But Bachmann, who has raised her own children as well as acted as a foster parent for dozens more, said the issue is liberty and whether the government should control the lives of its citizens.
In the debate, she said Perry’s act was “a violation of liberty interests.”
“We cannot forget in the midst of this executive order, there was a big drug company that made millions of dollars because of this mandate,” she continued. “Is it about life or about millions of dollars for a drug company?”
Perry said the donation from the vaccine maker, Merck, was only $5,000 and he was insulted if Bachmann was suggesting he could be “bought for $5,000.”
“I’m offended for all the little girls who didn’t have a choice. That’s what I’m offended for,” she responded.
Neither the Bachmann nor the Perry campaigns returned WND requests for comment today.
But critics of Perry point out that the vaccine is supposed to address a disease only transmitted by sexual activity, and the issue isn’t the mundane, clinical argument that Gardasil supporters portray.
“What they are not telling you is that thousands of girls are having adverse reactions to the HPV vaccines, some have even died – at last count, at least 103 lives have been lost. We have got to do something about this. These girls need our help! These girls are having reactions such as; seizures, strokes, dizziness, fatigue, weakness, headaches, stomach pains, vomiting, muscle pain and weakness, joint pain, auto-immune problems, chest pains, hair loss, appetite loss, personality changes, insomnia, hand/leg tremors, arm/leg weakness, shortness of breath, heart problems, paralysis, itching, rashes, swelling, aching muscles, pelvic pain, nerve pain, menstrual cycle changes, fainting, swollen lymph nodes, night sweats, nausea, temporary vision/hearing loss just to name some of them!”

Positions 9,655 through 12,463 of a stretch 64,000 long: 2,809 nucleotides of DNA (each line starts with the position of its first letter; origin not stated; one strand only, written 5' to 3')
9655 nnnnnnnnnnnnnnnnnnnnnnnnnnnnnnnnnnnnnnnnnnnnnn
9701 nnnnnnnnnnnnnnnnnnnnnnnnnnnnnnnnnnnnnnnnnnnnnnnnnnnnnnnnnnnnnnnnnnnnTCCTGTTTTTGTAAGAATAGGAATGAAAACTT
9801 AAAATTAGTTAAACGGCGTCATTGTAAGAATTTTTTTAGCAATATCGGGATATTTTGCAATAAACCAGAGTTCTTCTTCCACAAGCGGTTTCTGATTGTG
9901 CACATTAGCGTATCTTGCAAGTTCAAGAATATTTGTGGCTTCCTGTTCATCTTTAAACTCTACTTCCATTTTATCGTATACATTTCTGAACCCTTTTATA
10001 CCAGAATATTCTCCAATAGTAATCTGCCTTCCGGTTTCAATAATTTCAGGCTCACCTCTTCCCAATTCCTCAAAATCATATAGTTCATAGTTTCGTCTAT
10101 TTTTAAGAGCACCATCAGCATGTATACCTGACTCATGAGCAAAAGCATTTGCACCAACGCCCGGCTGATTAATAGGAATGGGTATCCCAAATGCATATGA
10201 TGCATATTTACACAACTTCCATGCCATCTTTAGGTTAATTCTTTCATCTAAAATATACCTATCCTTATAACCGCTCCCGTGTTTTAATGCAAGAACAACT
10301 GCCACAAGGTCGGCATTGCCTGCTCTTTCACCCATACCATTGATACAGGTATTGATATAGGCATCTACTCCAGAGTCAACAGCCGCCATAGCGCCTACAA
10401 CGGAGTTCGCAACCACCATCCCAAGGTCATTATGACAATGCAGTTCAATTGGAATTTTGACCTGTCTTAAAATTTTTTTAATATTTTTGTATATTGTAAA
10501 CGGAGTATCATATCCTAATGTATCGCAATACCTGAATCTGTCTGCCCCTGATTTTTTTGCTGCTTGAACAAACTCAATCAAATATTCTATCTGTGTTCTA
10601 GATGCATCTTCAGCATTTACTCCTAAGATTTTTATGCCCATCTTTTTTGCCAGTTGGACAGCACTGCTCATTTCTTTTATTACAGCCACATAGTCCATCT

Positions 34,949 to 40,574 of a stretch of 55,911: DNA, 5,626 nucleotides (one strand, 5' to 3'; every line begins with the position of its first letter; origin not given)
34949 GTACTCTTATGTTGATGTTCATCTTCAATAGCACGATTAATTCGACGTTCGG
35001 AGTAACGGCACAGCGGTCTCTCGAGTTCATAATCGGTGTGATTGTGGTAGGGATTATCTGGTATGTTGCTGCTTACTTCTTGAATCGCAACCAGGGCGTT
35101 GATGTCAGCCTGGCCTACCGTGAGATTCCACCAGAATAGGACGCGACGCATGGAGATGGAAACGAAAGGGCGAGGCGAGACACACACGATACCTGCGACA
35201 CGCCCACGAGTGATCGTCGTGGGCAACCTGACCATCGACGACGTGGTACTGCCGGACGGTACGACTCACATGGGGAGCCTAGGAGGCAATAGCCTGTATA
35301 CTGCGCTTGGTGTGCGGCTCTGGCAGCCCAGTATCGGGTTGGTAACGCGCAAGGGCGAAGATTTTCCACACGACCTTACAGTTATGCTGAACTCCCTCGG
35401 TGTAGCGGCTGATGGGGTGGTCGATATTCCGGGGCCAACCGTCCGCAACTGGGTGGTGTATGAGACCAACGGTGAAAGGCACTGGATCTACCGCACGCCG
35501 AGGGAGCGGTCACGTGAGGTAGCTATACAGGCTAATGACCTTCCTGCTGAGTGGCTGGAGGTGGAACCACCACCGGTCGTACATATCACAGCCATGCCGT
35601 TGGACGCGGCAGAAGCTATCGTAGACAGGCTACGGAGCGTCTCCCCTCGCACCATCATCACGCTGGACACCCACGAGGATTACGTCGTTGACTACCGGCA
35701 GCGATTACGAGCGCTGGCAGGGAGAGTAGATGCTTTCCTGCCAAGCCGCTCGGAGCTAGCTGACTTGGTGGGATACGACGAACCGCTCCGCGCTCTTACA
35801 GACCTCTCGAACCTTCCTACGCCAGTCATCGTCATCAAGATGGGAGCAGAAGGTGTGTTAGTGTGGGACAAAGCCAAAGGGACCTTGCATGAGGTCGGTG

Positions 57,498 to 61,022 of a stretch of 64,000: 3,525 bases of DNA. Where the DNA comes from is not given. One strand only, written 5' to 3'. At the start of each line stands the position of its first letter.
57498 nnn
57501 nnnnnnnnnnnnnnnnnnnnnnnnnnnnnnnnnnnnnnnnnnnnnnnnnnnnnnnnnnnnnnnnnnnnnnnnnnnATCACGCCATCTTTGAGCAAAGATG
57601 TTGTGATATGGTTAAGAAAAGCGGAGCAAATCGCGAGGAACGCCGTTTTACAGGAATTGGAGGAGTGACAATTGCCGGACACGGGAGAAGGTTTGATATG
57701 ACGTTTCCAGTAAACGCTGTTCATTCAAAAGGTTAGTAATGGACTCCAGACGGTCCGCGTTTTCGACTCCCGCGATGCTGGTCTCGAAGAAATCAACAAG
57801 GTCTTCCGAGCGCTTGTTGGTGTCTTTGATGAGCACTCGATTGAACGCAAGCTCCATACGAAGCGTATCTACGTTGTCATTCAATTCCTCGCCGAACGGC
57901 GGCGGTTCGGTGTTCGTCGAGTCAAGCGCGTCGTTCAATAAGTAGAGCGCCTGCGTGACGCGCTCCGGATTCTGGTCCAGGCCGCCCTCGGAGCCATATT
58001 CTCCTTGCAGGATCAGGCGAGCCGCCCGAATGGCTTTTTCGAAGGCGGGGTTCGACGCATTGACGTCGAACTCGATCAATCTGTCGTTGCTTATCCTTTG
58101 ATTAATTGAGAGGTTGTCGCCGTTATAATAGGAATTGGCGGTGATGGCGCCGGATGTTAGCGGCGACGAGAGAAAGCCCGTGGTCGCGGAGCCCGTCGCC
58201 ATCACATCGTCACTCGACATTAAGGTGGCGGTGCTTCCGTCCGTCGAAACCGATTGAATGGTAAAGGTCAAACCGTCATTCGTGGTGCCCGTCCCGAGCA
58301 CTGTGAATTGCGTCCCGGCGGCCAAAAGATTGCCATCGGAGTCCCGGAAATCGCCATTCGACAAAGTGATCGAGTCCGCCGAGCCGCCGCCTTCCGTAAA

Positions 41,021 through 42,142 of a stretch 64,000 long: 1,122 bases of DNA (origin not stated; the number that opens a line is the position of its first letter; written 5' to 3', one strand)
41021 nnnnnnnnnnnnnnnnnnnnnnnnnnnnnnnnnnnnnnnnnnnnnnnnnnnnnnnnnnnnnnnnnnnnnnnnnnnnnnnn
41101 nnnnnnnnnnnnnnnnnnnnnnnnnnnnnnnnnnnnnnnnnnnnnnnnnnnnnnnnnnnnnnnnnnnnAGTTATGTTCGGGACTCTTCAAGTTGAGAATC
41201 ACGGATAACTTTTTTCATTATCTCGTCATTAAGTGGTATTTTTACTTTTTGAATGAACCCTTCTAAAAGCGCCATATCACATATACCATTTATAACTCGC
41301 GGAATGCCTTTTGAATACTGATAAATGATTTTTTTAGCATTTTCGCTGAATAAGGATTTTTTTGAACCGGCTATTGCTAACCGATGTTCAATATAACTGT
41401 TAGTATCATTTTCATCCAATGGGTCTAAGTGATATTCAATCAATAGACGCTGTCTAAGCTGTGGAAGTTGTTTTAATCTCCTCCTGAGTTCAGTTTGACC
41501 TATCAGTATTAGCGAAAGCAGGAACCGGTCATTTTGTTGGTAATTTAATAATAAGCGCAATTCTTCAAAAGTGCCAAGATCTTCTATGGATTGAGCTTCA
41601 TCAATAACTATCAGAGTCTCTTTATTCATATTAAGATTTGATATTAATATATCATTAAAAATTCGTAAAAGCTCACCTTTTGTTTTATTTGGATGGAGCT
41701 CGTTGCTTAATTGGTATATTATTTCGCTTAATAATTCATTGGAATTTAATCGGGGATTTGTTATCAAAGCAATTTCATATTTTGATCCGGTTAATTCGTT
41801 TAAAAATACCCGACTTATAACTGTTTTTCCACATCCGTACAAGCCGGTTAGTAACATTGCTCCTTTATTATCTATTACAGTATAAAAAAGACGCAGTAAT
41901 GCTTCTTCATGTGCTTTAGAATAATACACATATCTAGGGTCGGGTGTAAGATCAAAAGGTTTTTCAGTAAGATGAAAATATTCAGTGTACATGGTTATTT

The case of a 19-year-old woman who was given Gardasil and reported, “Headache, nausea, dizziness, chilling, tiredness, shortness of breath, complained of chest pain, severe cramps.” She died of “acute cardiac arrhythmia.”
A 13-year-old girl was vaccinated and, 10 days later, developed fever. According to federal reports she “did not recover and was admitted to the hospital. … She developed dyspnoea and went into a coma … she expired [that day].”
And a 10-year-old developed “progressive loss of strength in lower and upper extremities almost totally … nerve conduction studies [showed Guillain-Barre syndrome].” The case was considered “immediately life-threatening.”
Those reports have been monitored over the years by Judicial Watch, a Washington watchdog corruption fighter, since the drug’s approval by the Food and Drug Administration
“To say Gardasil has a suspect safety record is a big understatement. These reports are troubling and show that the FDA and other public-health authorities may be asleep at the switch,” Tom Fitton, president of the organization, told WND when the death and injury reports were arriving.